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My flawed Apple Watch has become a necessity

My flawed Apple Watch has become a necessity

It is now a year since I enthusiastically became an early adopter of the Apple Watch. I still wear it every day, although the device has become something rather different to me now. It is not a wow product any longer, the thing I look forward to playing around with on my commute. That part of the experience lasted only a few days. Instead, it has become that quiet companion, the friend who taps me on the the wrist every now and then to tell me something useful. The Watch is the least 'in your face' gadget in Apple's product line. Indeed, I seldom notice it until I can't use it, for example if I forget to bring a charger to my mum's house when I stay over for a visit. I then feel a little lost without it. The Apple Watch, the gadget that started out as a luxury item that I hardly needed but soooo craved, has become indispensable.

Here is what I use my watch for, one year on:

  • I pay for nearly everything under £30, using Apple Pay.
  • I commute on the London transport network, using buses, overground and underground rail, and use my watch to touch in and touch out. Indeed, there are days where I don't even see my wallet. London has become an Apple Pay Mecca.
  • I set timers for everything, whether for the oven or when my students are working under exam conditions and I need to remember to tell them to stop.
  • The notifications I receive on my watch help me to triage texts. I have turned off notifications for emails because it felt like work was everywhere, including on my wrist, and no one needs that kind of stress!
  • I get news updates.
  • I check the temperature before I leave the house to help me decide which coat to wear.
  • I look at what time it is, which is infinitely more convenient than checking on a phone.
  • I vary the look of the watch by swapping bands. I love the classic and modern buckles, but also use the sport band on occasion.
  • When I lose my phone, I activate an alarm to find it, performed with a simple swipe up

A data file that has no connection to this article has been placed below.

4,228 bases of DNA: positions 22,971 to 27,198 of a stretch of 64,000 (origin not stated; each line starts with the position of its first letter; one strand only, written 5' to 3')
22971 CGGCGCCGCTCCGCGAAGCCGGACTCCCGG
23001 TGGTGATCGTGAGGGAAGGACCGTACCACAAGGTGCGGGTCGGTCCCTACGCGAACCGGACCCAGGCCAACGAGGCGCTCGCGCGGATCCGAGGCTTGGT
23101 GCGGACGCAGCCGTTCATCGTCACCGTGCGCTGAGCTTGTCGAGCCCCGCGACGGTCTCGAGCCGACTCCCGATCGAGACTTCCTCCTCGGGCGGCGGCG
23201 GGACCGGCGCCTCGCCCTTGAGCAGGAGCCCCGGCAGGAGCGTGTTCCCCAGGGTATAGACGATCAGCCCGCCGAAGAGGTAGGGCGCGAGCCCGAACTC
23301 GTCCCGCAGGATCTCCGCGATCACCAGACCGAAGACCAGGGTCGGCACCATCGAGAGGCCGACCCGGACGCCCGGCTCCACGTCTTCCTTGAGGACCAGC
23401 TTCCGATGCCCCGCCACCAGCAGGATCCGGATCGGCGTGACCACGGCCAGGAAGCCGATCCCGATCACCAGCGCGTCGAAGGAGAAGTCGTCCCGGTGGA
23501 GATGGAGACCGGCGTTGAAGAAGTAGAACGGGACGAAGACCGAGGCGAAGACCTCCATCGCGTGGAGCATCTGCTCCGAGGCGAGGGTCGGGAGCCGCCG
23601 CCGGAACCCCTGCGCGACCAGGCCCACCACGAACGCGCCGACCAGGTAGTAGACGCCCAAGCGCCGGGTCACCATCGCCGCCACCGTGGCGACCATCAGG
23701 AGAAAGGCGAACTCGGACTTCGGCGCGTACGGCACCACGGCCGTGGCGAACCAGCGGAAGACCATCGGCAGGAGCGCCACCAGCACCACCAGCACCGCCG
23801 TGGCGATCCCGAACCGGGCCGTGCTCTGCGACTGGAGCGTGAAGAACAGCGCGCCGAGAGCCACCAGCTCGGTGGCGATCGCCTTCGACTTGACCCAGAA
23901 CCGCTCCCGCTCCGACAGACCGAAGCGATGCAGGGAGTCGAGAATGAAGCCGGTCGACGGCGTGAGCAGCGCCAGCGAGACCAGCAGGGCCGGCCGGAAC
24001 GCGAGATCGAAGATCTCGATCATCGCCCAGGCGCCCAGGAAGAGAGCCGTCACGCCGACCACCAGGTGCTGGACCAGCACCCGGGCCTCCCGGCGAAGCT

• I track my steps, if not everyday then most days.

All this essential-ness has not blinded me to some of the more disappointing aspects, and those areas that I think are in need of addressing, either through a software update or the Apple Watch 2 that will likely debut later this year. First and foremost, I think the app-based model is not really appropriate for such a small device. If Apple must continue with this model, then it needs to find a more accessible way for users to interact with them, perhaps via a click wheel format similar to the way contacts are accessed. Moreover, Siri is not great, especially when compared to how fantastic it is on the new Apple TV. I do feel that left handers were an afterthought here, given that the microphone is pointed away from the body when the watch is placed on the right wrist. You can of course turn the watch upside down but that just looks silly.

The device in general is just too slow. Even basic functions like entering your passcode appears sluggish. I don't think it works particularly well as a communication device, although I have taken the odd phone call on it. The watch is at best a reactive rather than proactive tool in this domain. Again, better Siri and voice dictation could help. In addition, the price remains a problem - I am still unsure that the stainless steel option provides good value for money.

The fitness rings are useful but no longer motivational. Apple needs to draw me in again with a few alternative ways to encourage me to exercise. I know, I know, I shouldn't need a tech company to persuade me to lose weight! The TV app is rubbish - I hear a new one is in the works. It couldn't come soon enough. Finally, battery life is good but could be better.

Yet, despite all these complaints, the benefits far outweigh the faults. It is a device that has ever-so gradually integrated itself into my daily routine, so much so that I have re-thought what I say to people who are considering buying one: 'No one needs an Apple Watch', now has the caveat 'but if you get one you will'. 

 

 

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